ArchiveSeptember 26, 2015


Fermentation, the hottest ‘new’ trend in food for the past few years is gradually becoming main stream as the word gets out that fermented foods are one of the easiest ways to enhance our gut flora. So if you haven’t already started to experiment, now could be the time.

Our Western diet is sadly lacking in fermented foods but many popular foods are in fact fermented including yoghurt, beer, salami, vinegar, fermented black beans, tempeh, miso….

Problem is some of these foods like yoghurt are so hugely processed and sweetened and refined that there’s very little value left.  In fact there’s quite a school of thought that would argue that they are downright damaging to one’s health rather than beneficial.

So avoid hugely processed food totally, I can’t be stronger than that but as time passes I am increasingly concerned  that there’s a real and growing problem. The number of people I encounter on a daily basis who have  a number of intolerances or allergies or worse still a combination is truly alarming. People are confused and in some cases down right desperate trying to find and choose foods that they can eat without ill effects. Many are see-sawing from one ‘super food’ or whacky diet to another grasping at straws. Well for what it’s worth here’s my advice which of course you are welcome to take or leave, agree or disagree but it comes from my observation over 50 years or more, 31 of which I’ve been running a cookery school where students come for both short but also three month courses, from a wide range of ages, backgrounds and nationalities. The number of students arriving with allergies and intolerances has skyrocked in recent years. While they are with us, they have the option to eat raw butter and drink raw organic milk and thick Jersey milk yoghurt. Those  with wheat intolerance (not coeliac)  seem to be able to eat totally natural sourdough bread made with organic flour without ill effects. Several who couldn’t tolerate eggs seem to be able to enjoy our free range organic eggs; Vegetarians decide to try meat when they know the provenance.

Those with gut problems of which there seem to be alarming numbers nowadays, report a dramatic improvement in their condition when they eat natural yoghurt made with no additives.

So what’s going on, this is simply my observation or anecdotal evidence of little or no value in the scientific world but research is urgently needed. Can it be that increasingly people are allergic to the process rather that the initial natural food, certainly there’s enough anecdotal evidence to make it worth investigating. Sadly unless there’s a perceived commercial benefit it’s difficult to get a research project going nowadays.

Meanwhile, we can all take back power over our food choices and start to ferment some simple foods at home.

Here at the Ballymaloe Cookery School we’ve been offering three Fermentation courses a year and the fascinating journey continues. Each new class builds on the previous one as we experiment more and our knowledge deepens.

If you are beginning your journey, a brilliant new book Fermented by Charlotte Pike , a beginners guide to making your own sourdough, yoghurt, sauerkraut, kefir, kimchi and more has just been published by Kyle Books. I so wish the book had been available when I was starting, clear, concise and confidence boosting.


Hot Tips

Learn how easy it is to make many of your own fermented foods at home on Wednesday 14th October at the Ballymaloe Cookery School. From kefir to kombucha; German sauerkraut to Korean kim chi, krauchi ….learn how to make and look after these superfoods, as well as discovering a selection of our favourite recipes that use them. If you grow your own produce you will discover myriad ways to preserve the bounty of your harvest and enjoy it through the winter. This course will familiarise you with a wide variety of fermented foods and you will get to see and taste them for yourself. for further information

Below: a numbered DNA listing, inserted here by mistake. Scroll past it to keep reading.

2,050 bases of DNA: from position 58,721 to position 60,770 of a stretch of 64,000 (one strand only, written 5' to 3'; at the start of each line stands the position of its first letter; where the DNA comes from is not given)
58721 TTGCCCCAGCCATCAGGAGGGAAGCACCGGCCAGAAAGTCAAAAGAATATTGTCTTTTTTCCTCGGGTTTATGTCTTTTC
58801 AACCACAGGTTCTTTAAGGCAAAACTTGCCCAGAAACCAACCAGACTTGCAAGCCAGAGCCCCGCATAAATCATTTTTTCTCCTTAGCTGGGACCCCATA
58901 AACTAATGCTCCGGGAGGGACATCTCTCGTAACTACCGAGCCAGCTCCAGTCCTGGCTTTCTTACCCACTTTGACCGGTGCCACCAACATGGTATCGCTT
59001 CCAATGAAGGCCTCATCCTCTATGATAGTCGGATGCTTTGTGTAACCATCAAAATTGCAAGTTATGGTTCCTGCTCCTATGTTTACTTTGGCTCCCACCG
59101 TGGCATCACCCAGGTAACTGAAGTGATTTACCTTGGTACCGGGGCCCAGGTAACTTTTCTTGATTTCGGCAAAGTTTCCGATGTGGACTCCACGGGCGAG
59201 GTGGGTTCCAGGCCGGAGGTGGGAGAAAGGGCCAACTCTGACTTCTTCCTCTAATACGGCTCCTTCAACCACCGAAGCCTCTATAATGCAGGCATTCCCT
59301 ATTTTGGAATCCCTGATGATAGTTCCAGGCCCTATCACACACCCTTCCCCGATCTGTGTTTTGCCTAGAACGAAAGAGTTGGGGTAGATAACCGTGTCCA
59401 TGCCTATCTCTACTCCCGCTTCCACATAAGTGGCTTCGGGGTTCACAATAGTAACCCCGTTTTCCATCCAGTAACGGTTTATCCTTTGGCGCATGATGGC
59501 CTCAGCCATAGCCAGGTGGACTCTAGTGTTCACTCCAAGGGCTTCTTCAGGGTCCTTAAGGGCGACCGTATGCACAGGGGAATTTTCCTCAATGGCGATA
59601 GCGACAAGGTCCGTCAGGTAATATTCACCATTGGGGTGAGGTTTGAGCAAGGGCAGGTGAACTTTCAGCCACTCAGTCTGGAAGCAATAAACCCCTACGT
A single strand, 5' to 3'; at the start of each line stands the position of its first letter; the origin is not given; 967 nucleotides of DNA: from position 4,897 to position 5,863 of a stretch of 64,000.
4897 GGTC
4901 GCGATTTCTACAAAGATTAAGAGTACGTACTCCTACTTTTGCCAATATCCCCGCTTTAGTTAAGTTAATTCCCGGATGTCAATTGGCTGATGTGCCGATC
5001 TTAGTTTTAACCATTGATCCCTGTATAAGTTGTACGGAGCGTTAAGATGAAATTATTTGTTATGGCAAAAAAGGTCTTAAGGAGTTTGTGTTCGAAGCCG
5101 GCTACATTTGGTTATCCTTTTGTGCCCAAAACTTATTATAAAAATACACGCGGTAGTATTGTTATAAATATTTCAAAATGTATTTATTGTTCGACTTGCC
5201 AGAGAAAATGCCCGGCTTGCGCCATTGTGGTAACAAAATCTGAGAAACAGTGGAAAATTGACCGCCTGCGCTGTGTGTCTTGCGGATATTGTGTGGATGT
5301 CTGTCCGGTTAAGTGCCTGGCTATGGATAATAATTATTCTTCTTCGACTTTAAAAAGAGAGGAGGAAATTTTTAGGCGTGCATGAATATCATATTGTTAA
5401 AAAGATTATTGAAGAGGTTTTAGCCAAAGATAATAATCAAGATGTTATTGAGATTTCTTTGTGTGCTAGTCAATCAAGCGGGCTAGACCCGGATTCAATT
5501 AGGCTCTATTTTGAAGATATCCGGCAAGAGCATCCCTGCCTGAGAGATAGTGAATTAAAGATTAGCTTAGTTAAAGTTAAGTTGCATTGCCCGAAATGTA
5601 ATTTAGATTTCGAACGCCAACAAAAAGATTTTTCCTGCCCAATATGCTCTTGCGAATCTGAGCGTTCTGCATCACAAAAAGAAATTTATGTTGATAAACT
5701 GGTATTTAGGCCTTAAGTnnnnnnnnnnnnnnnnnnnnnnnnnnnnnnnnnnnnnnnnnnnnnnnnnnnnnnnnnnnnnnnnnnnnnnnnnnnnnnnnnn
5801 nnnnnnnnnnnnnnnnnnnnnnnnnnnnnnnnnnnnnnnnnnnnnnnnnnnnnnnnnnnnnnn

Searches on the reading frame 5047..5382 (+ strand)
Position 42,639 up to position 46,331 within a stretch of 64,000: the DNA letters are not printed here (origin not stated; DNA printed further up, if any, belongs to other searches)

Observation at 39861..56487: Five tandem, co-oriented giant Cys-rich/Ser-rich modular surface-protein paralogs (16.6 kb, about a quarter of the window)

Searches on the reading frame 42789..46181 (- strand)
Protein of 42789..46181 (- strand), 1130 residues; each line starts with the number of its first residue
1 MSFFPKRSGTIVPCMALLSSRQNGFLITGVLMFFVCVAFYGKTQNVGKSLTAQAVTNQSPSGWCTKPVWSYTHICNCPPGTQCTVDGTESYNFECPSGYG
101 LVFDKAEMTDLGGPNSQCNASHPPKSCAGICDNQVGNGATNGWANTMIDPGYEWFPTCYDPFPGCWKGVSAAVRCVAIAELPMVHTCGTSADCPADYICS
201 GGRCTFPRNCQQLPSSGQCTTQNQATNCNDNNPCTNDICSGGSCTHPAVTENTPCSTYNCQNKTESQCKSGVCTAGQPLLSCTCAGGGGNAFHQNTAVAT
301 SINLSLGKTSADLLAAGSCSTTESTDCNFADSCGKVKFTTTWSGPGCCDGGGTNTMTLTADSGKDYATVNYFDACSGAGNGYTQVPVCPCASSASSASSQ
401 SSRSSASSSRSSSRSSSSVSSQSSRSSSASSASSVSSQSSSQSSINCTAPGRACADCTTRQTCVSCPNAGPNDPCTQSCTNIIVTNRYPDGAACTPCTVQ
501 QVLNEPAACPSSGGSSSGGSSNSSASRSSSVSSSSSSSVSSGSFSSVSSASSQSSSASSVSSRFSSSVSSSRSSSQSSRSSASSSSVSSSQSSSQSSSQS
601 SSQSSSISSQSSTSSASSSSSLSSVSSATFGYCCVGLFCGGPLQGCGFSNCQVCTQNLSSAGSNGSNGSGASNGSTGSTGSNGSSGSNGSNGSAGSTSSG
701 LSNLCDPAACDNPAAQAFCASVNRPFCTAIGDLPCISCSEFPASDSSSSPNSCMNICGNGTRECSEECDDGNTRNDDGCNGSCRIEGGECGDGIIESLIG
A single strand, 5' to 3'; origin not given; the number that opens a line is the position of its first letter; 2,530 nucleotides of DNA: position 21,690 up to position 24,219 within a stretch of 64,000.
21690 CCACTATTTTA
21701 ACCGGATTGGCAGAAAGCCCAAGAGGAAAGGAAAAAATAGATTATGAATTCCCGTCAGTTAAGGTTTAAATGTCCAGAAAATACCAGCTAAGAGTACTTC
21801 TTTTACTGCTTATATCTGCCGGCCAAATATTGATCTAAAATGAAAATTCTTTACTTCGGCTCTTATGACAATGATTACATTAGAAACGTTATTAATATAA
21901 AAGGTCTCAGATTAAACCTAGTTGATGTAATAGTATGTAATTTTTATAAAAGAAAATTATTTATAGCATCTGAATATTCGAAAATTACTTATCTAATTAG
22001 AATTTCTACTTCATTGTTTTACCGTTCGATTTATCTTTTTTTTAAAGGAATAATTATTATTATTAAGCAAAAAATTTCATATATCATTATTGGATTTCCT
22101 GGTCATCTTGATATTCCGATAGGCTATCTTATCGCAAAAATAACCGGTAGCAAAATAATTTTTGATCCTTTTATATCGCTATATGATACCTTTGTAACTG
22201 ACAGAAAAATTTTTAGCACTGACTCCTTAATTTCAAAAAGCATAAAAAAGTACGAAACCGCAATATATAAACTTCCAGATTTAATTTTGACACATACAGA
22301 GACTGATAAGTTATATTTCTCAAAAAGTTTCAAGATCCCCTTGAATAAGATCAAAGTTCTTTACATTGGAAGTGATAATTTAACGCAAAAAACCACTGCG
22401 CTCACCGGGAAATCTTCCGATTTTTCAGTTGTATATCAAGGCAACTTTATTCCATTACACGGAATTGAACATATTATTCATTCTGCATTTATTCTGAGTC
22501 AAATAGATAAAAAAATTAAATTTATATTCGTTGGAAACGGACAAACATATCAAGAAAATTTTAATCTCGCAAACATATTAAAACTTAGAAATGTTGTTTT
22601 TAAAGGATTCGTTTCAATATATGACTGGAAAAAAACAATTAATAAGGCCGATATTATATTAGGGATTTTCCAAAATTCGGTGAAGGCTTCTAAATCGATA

Taken from Fermented, by Charlotte Pike. Published by Kyle Books. Photography by Tara Fisher.




Kimchi is an essential component of Korean cuisine, as it is served with almost every meal. It is still made in the autumn, in a UNESCO-protected process called Kimjang, when families come together to make their own recipes, which are passed down through

the generations. With many regional differences in ingredients and methods, making and eating kimchi is a firm part of Korean heritage. My recipe is for a slightly sweet, tangy kimchi with a crunchy texture. I prefer to thinly slice the cabbage, but you could chop it into chunky pieces if you wish. Personally, I like everything cut up quite small.



825g total weight of organic white cabbage, thinly sliced and Chinese leaf, cut into 5cm chunks, using more or less of each, as you prefer

50g fresh root ginger, peeled and finely grated

6 garlic cloves, peeled and finely chopped

50g fresh red chillies, such as fresno or serenade, thinly sliced (leaving the seeds in)

3 organic carrots, peeled and coarsely grated

1 bunch of organic spring onions, thinly sliced

400ml fish sauce

65g palm sugar

zest and juice of 2 limes

200ml filtered water

you will need a 1.5-litre glass Le-Parfait-style jar with a rubber seal, sterilised


Place the cabbage, Chinese leaf, ginger, garlic, chillies, carrots and spring onions in a large mixing bowl and mix well together with your hands until evenly combined. Transfer the mixture to a 1.5-litre jar.

Add the fish sauce, sugar, lime zest and juice and water to a jug and stir to dissolve the palm sugar. Pour into the jar, stir well with a wooden spoon or

spatula and press down any vegetables that are poking out of the liquid. Close the lid and set aside to ferment on the kitchen worksurface for at least a week. When the kimchi is ready it should smell strongly of its component ingredients, but not be unpleasant. It won’t change drastically in appearance, but the vegetables will soften a little.

The kimchi keeps for up to 2 months in a cool, dark place. Once opened, store in the fridge and eat within a month.



Ensure the vegetables are submerged in the brine at all times to inhibit mould from forming on the surface.


Korean tofu stir-fry with kimchi